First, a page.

However, as women, we often refuse ourselves any title of leader, in spite of the great amount of commitment we have shown. We are willing to take upon ourselves the functions of a leader, but refuse any title of a leader. As women, we recognize that we can be our own obstacle by doubting our unique skills or callings, or understanding of the Bible. We often assume we are doing something wrong by stepping out into leadership in our areas of strength.
This is partly because, too often, when women have accepted the title of leader or stepped out, we are seen as a threat or treated as secondary, rather than being encouraged in our calling. This has marginalized many women’s voices and discouraged them from taking public leadership positions.
In the great majority of board or leadership meetings, there are few, if any, women present, despite that they represent around 50% of the church’s attendees. As a result, our communities are suffering from the lack of participation that is possible from all of their members and the contributions they could make. This has caused the church to become short-sighted and imbalanced and has led to a growing number of people feeling increasingly isolated from the narrow vision being offered.
While the background serving and support roles that many women dedicate themselves to are valid and necessary functions in the Body, not all women are called to these roles and they are not all that women can or should be doing. If a woman has managerial skills or advanced education, for example, the Body can and should benefit from her expertise. Women and men should both be utilizing their skills that they have for the Body to be in an optimal place.
And some women feel called to leadership, and as a body we should enable every member the space to fulfil their calling. Since the Body is supposed to be made up of a diverse group of people with many functions (Romans 12:4-7 & 1 Corinthians 12:12-30) and many callings, then we women also have a variety of strengths that we can be called to step out and take leadership in. Many women truly have a heart for the church and its members and, to demonstrate that commitment, often rise to any request given. They may translate when there are guests, come early to set up seats or decorate and even prepare the communion bread and wine.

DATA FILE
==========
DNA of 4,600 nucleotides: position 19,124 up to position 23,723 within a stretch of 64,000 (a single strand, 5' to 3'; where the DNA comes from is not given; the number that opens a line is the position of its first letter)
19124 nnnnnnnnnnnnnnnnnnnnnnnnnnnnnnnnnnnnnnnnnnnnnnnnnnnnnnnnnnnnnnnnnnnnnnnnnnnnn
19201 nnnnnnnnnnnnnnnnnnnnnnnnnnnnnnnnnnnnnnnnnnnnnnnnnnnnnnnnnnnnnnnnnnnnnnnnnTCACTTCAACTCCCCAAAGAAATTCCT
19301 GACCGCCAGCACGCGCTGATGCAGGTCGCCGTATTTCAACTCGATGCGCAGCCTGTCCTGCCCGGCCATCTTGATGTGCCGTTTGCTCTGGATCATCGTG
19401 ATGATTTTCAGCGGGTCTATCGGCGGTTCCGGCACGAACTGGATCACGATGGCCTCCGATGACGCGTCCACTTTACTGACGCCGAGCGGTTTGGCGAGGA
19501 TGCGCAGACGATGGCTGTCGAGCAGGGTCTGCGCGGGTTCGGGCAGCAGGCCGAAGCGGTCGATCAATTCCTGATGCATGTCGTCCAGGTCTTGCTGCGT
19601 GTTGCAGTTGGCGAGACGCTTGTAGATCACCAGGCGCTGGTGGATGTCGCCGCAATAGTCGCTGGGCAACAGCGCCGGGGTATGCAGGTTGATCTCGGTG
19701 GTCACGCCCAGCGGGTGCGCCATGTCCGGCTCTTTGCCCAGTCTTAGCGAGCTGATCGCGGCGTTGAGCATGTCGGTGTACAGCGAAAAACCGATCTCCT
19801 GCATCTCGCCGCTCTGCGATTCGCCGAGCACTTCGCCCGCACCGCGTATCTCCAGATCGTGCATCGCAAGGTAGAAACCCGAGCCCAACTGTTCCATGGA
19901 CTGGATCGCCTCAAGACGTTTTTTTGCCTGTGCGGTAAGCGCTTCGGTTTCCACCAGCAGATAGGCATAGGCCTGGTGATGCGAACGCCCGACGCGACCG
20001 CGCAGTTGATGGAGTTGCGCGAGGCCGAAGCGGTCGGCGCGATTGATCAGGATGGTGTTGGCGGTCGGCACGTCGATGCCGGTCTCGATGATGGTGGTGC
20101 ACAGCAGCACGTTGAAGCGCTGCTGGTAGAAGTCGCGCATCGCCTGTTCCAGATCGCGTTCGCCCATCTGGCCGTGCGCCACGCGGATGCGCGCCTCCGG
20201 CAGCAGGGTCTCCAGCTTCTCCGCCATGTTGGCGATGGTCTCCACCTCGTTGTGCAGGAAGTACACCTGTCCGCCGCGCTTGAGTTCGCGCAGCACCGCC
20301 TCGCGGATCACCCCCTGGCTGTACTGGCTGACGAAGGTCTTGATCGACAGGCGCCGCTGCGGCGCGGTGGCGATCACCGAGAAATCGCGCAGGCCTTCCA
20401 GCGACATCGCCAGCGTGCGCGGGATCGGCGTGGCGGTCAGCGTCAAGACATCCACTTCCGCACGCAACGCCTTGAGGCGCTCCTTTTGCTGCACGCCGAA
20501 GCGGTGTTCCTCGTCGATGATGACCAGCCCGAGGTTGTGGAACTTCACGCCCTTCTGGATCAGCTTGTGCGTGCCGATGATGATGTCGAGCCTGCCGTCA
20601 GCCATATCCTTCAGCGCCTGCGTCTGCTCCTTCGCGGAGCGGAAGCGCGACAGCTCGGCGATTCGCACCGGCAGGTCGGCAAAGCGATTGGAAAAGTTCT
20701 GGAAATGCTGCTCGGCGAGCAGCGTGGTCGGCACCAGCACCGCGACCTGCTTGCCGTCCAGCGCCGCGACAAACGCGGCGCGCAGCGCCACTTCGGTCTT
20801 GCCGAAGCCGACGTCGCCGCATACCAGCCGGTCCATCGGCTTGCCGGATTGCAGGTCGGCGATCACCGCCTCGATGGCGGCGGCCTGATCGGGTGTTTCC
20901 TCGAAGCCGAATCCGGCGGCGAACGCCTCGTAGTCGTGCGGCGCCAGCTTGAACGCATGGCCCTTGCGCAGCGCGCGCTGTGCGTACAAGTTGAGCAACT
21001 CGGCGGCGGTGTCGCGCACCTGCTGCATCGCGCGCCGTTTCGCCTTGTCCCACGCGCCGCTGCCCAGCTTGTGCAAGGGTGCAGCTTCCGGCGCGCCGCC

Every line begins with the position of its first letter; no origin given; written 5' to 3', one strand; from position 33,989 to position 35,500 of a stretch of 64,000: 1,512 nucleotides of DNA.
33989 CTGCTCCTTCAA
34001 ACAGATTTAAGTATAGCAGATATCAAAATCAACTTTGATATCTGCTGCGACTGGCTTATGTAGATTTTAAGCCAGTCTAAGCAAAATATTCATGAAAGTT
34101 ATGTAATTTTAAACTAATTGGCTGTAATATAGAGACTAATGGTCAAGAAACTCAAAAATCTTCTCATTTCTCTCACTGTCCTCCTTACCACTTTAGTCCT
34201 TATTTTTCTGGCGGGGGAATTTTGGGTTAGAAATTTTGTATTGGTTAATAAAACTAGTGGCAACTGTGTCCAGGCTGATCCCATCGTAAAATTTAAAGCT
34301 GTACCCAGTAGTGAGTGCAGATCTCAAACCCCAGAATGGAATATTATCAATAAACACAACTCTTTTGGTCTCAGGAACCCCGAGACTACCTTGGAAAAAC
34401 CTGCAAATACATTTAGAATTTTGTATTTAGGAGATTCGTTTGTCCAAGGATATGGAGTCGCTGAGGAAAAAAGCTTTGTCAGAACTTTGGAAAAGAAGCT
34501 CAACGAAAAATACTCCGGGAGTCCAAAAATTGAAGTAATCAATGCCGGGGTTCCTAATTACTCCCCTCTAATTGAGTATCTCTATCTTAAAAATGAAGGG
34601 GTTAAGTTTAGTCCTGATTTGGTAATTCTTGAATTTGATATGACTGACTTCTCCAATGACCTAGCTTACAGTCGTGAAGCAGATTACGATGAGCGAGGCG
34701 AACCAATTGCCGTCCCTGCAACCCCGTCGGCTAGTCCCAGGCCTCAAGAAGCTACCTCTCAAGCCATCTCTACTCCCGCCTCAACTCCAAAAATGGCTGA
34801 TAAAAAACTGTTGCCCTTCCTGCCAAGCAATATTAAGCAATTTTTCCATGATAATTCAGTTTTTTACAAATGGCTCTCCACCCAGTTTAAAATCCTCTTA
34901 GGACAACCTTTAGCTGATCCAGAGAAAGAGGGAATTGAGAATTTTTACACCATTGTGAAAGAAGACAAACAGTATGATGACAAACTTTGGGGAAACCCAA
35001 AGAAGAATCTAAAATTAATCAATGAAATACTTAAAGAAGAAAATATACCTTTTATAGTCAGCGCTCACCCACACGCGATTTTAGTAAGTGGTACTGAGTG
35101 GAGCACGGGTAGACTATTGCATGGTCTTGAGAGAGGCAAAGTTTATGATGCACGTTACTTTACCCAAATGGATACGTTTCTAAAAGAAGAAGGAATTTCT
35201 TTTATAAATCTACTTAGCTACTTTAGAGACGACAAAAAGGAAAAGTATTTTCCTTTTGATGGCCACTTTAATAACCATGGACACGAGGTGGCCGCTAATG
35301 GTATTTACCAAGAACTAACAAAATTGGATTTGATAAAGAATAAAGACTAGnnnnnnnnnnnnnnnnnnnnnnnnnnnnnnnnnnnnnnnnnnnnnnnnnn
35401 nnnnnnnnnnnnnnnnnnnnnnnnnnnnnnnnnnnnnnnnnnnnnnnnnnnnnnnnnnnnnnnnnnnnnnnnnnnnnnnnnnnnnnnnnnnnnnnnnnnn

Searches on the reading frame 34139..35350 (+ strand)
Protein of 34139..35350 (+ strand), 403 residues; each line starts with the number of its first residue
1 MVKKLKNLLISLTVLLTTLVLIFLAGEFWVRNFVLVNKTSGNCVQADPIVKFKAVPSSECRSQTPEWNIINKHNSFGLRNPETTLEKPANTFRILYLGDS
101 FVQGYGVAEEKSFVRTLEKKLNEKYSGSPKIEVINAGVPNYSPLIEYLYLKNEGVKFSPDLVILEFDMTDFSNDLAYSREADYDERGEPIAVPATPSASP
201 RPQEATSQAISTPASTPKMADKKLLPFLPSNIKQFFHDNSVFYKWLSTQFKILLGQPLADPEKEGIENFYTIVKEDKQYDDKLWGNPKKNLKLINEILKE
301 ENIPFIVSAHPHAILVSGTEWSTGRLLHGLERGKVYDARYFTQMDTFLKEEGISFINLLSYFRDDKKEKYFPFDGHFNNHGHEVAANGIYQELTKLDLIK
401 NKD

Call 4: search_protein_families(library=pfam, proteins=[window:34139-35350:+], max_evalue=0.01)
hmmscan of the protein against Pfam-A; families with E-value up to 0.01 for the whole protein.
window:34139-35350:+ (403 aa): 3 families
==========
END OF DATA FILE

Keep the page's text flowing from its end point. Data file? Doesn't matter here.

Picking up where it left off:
We feel that female leadership in the church continues to lag behind, mainly encouraging women in traditional roles. We have observed some progress in churches where women have been made into elders or placed in other leadership positions. However, these are a minority. We, the authors, are an outcome of the Palestinian Christian and Messianic Jewish communities and we hope to see these attitudes change so that all members of our believing communities are being encouraged to grow and fulfill their gifts and callings, whether they are man or woman, single or married, Palestinian or Israeli, to more perfectly reflect the unity in Christ we are supposed to have (Galatians 3:28).